Shop Windows to the Universe

Learn about planets outside our solar system through Exoplanets and Alien Solar Systems by Tahir Yaqoob, Ph.D., a book in our online store book collection.
Scientists have studied a volcanic plume in order to learn more about lightning produced in the plume.
Click on image for full size
Image Courtesy of Bretwood Higman

Scientists Learn About Lightning Inside a Volcanic Plume
News story originally written on April 7, 2009

This spring, scientists began recording data on lightning in a volcanic eruption--right from the start of the eruption. They used an instrument called a Lightning Mapping Array to study electrical activity during a volcanic eruption. The arrays have been deployed at volcanoes only twice before. Thousands of individual segments of a single lightning stroke can be mapped with the Lightning Mapping Array; later on scientists can analyze the data to learn how lightning is started and how it spreads through a thunderstorm, or in a volcanic plume.

When Alaska's Redoubt Volcano started rumbling in January, a team of researchers hurried to set up a series of the arrays along the east side of Cook Inlet, across from the volcano. When the volcano erupted on March 22 and 23, 2009, the arrays collected dramatic information about the electricity created within volcanic plumes, and the lightning produced in these plumes.

"For the first time, we had the Lightning Mapping Array on site before the initial eruption," said scientist Sonja Behnke of New Mexico Tech.

"The data will allow us to better understand the electrical charge structure inside a volcanic plume," said scientist Ron Thomas of New Mexico Tech. "That should help us learn how the plume is becoming electrified, and how it evolves over time."

Bradley Smull, program director in the National Science Foundation (NSF)'s Division of Atmospheric Sciences, said the information will give scientists insights into the electrical mechanisms in both plumes above active volcanoes, and in lightning spawned in thunderstorms. Portable Lightning Mapping Arrays are being used by meteorologists to issue weather warnings.

Redoubt was "a perfect laboratory," said physicist Paul Krehbiel of New Mexico Tech. "It erupted on schedule--and gave us two months' notice." Because of this advance notice, scientists were able to set up the sensors prior to the eruptions, and because of this scientists are going to be able to learn a lot about electrical charges and lightning in volcanic plumes.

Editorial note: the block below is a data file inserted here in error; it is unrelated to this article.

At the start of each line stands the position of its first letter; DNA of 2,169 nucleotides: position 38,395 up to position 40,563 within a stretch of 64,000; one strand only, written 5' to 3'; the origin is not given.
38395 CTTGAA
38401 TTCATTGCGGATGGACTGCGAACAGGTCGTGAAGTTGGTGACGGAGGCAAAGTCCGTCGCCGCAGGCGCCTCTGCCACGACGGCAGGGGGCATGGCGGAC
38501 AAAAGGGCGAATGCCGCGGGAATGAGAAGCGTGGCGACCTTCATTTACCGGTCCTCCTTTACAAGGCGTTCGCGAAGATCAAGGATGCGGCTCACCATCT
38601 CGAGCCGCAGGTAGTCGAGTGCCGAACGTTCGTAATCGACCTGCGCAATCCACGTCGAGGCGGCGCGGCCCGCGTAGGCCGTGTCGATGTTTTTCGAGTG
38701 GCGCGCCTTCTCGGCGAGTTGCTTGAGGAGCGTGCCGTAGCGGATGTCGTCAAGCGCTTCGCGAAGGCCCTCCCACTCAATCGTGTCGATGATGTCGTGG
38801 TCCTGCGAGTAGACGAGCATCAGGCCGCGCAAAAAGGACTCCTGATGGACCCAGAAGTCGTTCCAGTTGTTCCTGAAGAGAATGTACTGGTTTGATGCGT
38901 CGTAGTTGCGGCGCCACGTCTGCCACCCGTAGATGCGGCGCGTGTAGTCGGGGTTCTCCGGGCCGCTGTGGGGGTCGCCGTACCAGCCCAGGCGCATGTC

Last modified May 19, 2009 by Becca Hatheway.

Shop Windows to the Universe Science Store!

Learn about Earth and space science, and have fun while doing it! The games section of our online store includes a climate change card game and the Traveling Nitrogen game!

Windows to the Universe Community

News

Opportunities

You might also be interested in:

Traveling Nitrogen Classroom Activity Kit

Check out our online store - minerals, fossils, books, activities, jewelry, and household items!...more

Thunder and Lightning

Lightning is the most spectacular element of a thunderstorm. In fact it is how thunderstorms got their name. Wait a minute, what does thunder have to do with lightning? Well, lightning causes thunder....more

Thunderstorms

Thunderstorms are one of the most thrilling and dangerous types of weather phenomena. Over 40,000 thunderstorms occur throughout the world each day. Thunderstorms form when very warm, moist air rises into...more

Plume Volcanism

The Hawaiian Islands are an example of the way some volcanoes are made. A rising hot bubble of material finds it's way into the crust of the Earth from the deep interior, and erupts material unto the surface....more

Guide to Weather Advisories, Watches, and Warnings

A watch, warning, or advisory is an important way for the National Weather Service of the United States to alert people about hazardous weather. As a community member, it is important to be aware of any...more

Tornado-like Rotation is Key to Understanding Volcanic Plumes

Scientists are using information they have from past volcanic eruptions to better understand strong volcanic plumes. They have observed that in some volcanic eruptions, there is a spontaneous formation...more

Triggers of Volcanic Eruptions in Oregon's Mount Hood Investigated

Scientists have learned that Mount Hood, Oregon's tallest mountain, has erupted in the past due to the mixing of two different types of magma. "The data will help give us a better road map to what a future...more

Oldest Earth Mantle Reservoir Discovered

The Earth's mantle is a rocky, solid shell that is between the Earth's crust and the outer core, and makes up about 84 percent of the Earth's volume. The mantle is made up of many distinct portions or...more

Windows to the Universe, a project of the National Earth Science Teachers Association, is sponsored in part is sponsored in part through grants from federal agencies (NASA and NOAA), and partnerships with affiliated organizations, including the American Geophysical Union, the Howard Hughes Medical Institute, the Earth System Information Partnership, the American Meteorological Society, the National Center for Science Education, and TERC. The American Geophysical Union and the American Geosciences Institute are Windows to the Universe Founding Partners. NESTA welcomes new Institutional Affiliates in support of our ongoing programs, as well as collaborations on new projects. Contact NESTA for more information. NASA ESIP NCSE HHMI AGU AGI AMS NOAA